On a break, she made her way to his room, where Michael seemed to be reading by a lamp. She’d secretly been bringing in books, both requested and unrequested, one or two at a time. If Nurse Gayle—she of the jangling keys to the controlled meds—had found out, Cynthia was prepared to say it was her own private reading material, for the down times when her rounds were done.
His requests over the last year? Rage by Richard Bachman. The Shining. The Ra Expeditions. And Chariots of the Gods?, as well as The Gold of the Gods by von Däniken.
She knocked first, two sharp, quick raps followed by a repetition. Her signal to him. She’d convinced Nurse Gayle it was a way of giving the patient some autonomy in his or her own life and privacy issues, amid grumbles that Michael had “outgrown this ward, long ago.”
It was true. There were other patients, Tony was the youngest now, at only 8 years. Like him, most of whom were younger—and far smaller—than Michael Myers. The eldest, next to Michael, was Richie, now 16 years old. Of others, some had mysteriously died while Michael was a patient. One in a crayon incident. Another in a freak showering issue that resulted in traumatic burns leading to death.
Nurse Gayle, a veteran nurse of 21 years already, said that those were before her time at Smith’s Grove, in the early 1970s. She’d only been transferred there in 1976, so Cynthia had preceded her tenure.
He’d cajoled her into licking the chocolate frosting off the sharpest part of the plastic icon, quietly ensconcing the item in a thin napkin she’d brought in, then putting it into a hidden slit in his state-issued slippers.
She had such a cute giggle, he thought. It brought out the dimple in her chin.
No one would ever suspect the catatonic Michael Myers of such calculation.
No one but Loomis. But he, too, would pay the price.
Soon. And in at least a pound of flesh.
Damn that interfering bastard Loomis!
He had opted to take Nurse Marion Chambers with him to Michael’s court hearing tomorrow, so Cynthia would be stuck at the hospital that evening, waiting, on the edges of eggshells, feeling wretched.
She slipped a note to Michael before her shift, through Ismael:
“Don’t despair, Michael. I’ve got a good feeling things are going to turn out better for you. Yours, Cynthia.”
What she didn’t know was that, regardless of Loomis’ choice, today was the day of reckoning. The day all those hateful people in Michael’s life would be made to answer. He knew they could never offer any valid reason for keeping him imprisoned at Smith’s Grove all those years, like a wild animal.
He who had freed Judith. He who had freed Edith Deborah Myers, too, from the sadistic ravages of her own husband, Michael’s father.
Michael should have been a savior in the world’s eyes.
Not a monster.
I am not a monster, he thought. And then the fury began to build, whispering its mores even into his inner soul. It all went black then, and he slept soundly in his own bed at the sanitarium.
For the last time.
Dr. Samuel Loomis drove on, despite or perhaps in spite of the rising despair. He hoped that the parole board would hear his pleas. Not only should Michael Myers remain hospitalized, but he should be under maximum security. An esteemed psychiatrist, he would impress upon his peers at the court hearing how Michael was merely waiting for the right time to act; he was not without reason, but he was without boundaries, without empathy. Loomis had no idea what Michael intended in his fogged, utterly foreign mindscape, but he felt a surging something in the halls of Smith’s Grove. It made his very blood freeze to consider it.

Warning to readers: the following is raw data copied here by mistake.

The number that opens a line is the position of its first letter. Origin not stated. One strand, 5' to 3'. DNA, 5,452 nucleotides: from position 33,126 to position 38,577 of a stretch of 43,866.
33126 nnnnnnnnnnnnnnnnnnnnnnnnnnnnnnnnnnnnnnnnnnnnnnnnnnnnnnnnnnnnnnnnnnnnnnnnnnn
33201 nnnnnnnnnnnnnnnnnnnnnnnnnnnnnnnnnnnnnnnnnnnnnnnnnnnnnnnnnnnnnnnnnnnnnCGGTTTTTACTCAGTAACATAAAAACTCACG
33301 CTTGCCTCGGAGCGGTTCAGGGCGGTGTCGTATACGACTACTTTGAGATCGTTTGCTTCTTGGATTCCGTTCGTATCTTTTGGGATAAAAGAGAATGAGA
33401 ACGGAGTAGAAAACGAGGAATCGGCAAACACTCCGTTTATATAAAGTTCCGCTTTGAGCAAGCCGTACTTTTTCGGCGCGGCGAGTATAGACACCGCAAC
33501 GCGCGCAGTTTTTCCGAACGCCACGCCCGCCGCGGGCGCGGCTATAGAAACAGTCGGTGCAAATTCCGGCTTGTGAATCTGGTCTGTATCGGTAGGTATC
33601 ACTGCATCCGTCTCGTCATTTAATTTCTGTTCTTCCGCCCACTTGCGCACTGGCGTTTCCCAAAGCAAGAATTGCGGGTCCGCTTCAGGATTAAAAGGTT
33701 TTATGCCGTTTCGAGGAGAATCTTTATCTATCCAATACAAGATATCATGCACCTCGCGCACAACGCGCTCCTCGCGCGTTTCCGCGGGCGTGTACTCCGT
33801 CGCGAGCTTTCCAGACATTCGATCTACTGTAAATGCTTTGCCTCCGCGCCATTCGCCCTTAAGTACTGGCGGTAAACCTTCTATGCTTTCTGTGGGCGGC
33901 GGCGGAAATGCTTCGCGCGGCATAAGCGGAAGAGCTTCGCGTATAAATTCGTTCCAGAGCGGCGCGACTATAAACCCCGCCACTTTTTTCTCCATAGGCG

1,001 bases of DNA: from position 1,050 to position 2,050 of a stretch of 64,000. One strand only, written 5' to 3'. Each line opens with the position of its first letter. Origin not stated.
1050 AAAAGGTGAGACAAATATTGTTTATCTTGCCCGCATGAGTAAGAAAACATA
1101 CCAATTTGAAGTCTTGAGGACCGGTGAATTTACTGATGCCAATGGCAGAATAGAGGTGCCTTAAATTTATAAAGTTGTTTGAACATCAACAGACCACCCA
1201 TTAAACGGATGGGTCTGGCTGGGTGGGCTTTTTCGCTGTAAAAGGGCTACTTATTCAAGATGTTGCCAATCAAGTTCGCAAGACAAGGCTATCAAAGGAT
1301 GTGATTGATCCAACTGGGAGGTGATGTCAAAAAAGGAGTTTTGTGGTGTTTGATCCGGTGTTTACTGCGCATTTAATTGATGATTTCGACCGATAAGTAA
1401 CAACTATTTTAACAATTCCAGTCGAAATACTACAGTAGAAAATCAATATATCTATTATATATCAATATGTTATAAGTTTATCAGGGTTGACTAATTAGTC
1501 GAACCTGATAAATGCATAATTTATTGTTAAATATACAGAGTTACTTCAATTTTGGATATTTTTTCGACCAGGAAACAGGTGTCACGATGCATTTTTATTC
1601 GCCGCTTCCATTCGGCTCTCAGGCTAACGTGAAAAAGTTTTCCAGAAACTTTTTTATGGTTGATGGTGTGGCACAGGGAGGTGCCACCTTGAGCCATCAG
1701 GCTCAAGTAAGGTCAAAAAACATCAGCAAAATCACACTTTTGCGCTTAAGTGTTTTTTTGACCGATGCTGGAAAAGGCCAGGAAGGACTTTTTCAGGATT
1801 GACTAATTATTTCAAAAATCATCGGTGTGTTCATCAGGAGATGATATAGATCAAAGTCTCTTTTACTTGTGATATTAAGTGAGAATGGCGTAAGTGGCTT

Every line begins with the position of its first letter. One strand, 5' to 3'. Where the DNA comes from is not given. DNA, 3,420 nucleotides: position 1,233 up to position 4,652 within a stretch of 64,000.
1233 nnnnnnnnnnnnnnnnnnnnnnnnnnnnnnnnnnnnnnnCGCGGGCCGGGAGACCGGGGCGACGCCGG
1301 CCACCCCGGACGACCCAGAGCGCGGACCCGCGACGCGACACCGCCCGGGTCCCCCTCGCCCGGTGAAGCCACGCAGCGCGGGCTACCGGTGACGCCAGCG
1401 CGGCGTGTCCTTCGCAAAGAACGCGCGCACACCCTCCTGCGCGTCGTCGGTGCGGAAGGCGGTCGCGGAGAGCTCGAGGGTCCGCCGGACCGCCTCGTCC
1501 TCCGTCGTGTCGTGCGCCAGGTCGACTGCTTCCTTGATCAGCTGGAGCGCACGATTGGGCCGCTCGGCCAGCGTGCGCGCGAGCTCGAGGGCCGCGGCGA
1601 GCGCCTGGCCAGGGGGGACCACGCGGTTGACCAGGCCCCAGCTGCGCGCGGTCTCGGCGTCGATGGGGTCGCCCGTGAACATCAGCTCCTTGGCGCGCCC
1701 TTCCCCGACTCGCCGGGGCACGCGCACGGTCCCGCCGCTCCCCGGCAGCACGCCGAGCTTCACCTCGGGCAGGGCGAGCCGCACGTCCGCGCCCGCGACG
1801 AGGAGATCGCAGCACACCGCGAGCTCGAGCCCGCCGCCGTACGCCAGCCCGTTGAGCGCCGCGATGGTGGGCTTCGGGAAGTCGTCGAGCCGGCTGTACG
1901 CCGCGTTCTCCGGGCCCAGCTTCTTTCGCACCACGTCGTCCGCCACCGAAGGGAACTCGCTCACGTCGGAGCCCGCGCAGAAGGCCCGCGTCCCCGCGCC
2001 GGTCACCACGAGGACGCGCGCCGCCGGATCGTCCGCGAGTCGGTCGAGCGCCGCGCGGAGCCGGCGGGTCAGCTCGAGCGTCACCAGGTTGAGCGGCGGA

He’d pleaded with Wynn to increase security beyond just Ismael or other guards when Ismael wasn’t there. To no avail.
He thought of the notes in his briefcase, of Marion next to him in the darkness, poised literally at the apex of her seat, as they traveled to Smith’s Grove in the state seal-emblazoned station wagon. It would allow the safe transport of the patient. Just in case, Loomis had been sure to pocket a small handgun from his own collection, acquired for only this purpose. Normally, he was a peace-loving man, a medical professional intent on helping his patients make their way through a world itself teeming with madness. But Michael was of a different kind, an Other through and through. He sensed nothing in the boy-grown-man that was remotely human or comprehensible in mere corporeal terms anymore. Rather, he was a hostile black miasma, a cancerous mass. Loomis considered it his purpose in life to keep Michael Myers from leaving Smith’s Grove or killing anyone again.
And that is just what he would do at tomorrow’s hearing, come hell or high water.
It wasn’t supposed to be this way.
It wasn’t supposed to be this way.
Michael took the folding butter knife from the secret compartment in his mattress and began carving, one painstaking letter at a time. It would have to do. S-I. The exterior of the door was metal, but inside it was wooden, so it would work nicely. S-T
He’d been planning this surprise for some time now. Ever since, years ago, his mother had brought the little one to a family visit with Michael, the day they said he’d gone “psychotic” and stabbed the old bitch.
Michael’s little sister, sometimes called Laurie Angel Myers.
The E was easy to carve, straight marks like a pitchfork.
He didn’t know what had happened to her after his parents’ reported death, but he intended to find her. Michael put the finishing touch on his indelible message: R.